I am pleased to be here this morning as Accounting Officer to assist the committee in its examination of Vote 34; Chapter 4 of the Comptroller and Auditor General’s report for that year on central Government funding of local authorities; and the Local Government Fund account for 2017. I am joined by a number of colleagues from the Department, who have been introduced. I am pleased to have been able to facilitate the committee’s request to have attendance on this occasion from the local government sector of our two colleagues from the CCMA, who have also been introduced. As requested, I have provided some advance briefing material for the meeting and I will, therefore, keep these comments short.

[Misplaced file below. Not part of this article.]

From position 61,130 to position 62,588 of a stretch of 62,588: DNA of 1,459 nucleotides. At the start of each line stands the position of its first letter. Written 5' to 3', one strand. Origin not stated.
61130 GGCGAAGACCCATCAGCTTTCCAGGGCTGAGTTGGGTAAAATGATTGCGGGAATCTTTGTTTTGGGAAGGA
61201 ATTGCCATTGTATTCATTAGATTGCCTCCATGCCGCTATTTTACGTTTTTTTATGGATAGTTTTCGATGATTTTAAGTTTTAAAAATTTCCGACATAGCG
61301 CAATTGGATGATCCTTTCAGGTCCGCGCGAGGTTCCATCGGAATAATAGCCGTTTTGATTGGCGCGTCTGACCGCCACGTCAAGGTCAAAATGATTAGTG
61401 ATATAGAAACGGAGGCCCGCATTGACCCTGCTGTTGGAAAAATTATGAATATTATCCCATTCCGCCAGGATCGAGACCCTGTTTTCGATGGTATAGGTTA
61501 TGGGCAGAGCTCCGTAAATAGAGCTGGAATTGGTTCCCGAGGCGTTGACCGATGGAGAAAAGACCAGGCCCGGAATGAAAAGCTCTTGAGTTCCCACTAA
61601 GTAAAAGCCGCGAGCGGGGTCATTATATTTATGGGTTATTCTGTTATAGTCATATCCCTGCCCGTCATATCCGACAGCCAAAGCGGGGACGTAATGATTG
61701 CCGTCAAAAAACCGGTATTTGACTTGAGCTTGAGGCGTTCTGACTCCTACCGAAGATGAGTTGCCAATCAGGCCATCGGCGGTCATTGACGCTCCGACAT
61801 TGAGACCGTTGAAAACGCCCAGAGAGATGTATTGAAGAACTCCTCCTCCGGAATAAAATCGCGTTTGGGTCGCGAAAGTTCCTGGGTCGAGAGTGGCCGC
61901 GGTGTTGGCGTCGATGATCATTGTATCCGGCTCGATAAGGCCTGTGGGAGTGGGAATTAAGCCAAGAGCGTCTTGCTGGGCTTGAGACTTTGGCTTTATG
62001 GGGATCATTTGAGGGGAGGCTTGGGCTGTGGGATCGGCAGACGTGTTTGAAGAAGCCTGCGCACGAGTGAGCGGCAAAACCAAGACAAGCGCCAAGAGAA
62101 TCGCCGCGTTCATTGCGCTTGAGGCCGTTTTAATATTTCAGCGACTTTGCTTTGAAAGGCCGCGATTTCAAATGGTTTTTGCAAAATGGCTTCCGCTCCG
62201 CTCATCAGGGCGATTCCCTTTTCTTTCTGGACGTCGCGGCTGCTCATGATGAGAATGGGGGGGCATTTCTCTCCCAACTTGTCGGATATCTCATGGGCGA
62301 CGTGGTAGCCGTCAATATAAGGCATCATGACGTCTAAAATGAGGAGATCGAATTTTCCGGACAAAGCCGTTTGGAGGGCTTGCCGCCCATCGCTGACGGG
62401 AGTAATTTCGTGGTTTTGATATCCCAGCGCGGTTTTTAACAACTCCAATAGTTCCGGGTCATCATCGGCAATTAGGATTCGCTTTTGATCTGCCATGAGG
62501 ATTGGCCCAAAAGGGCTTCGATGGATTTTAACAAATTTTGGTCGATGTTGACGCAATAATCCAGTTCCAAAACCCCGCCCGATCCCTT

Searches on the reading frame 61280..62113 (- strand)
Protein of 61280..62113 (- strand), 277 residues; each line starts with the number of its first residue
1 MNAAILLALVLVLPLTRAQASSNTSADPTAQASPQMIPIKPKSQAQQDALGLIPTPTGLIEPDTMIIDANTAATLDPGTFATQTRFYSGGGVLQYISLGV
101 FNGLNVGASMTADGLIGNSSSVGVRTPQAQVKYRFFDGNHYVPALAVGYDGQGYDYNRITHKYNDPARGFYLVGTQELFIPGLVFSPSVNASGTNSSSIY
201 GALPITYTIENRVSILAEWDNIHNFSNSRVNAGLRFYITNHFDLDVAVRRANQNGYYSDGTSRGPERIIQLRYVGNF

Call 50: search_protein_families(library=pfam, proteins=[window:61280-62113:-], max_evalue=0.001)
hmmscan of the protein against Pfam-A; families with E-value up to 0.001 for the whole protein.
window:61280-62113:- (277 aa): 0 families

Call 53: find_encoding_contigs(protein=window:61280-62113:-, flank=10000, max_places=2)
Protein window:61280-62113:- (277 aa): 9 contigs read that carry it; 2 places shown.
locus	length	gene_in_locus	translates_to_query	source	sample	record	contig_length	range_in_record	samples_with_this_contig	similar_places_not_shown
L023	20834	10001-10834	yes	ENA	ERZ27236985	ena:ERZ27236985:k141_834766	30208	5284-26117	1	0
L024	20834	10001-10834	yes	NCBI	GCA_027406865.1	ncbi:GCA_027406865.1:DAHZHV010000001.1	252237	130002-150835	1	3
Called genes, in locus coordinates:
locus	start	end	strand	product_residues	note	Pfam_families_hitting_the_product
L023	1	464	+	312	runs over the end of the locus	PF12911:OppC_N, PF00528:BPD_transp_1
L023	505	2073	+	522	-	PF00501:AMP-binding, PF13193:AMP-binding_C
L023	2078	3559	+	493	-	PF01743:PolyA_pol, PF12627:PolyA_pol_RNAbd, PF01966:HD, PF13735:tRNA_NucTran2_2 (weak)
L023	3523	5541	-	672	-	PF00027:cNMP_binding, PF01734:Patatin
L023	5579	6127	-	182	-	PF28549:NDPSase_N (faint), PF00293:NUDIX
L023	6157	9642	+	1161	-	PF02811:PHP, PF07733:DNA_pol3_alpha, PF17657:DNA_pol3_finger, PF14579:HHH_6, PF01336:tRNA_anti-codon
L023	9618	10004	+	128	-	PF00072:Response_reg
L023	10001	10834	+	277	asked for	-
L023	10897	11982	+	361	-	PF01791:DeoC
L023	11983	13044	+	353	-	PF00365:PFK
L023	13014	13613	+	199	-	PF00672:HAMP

At the outset, I should note that, in 2017, a transfer of functions took place with the movement of a number of community-related programmes to the new Department of Rural and Community Development. A further Revised Estimate for the year made the necessary technical changes to the Estimate to reflect the transfer and also provided funding in the Vote of almost €293 million for Irish Water, arising from the Water Services Act 2017, to take account of the revenue shortfall due to the abolition of domestic water charges and the cost of related refunds. In addition, in the course of 2017, a Supplementary Estimate of €100 million was approved to meet costs arising under the local authority housing capital programmes.
The Department’s gross expenditure in 2017, as set out in the appropriation account before the committee today, totalled some €2.087 billion. In accordance with Government accounting practice, this expenditure figure reflects the position after the transfer of functions had been completed and these additional funding provisions had been made.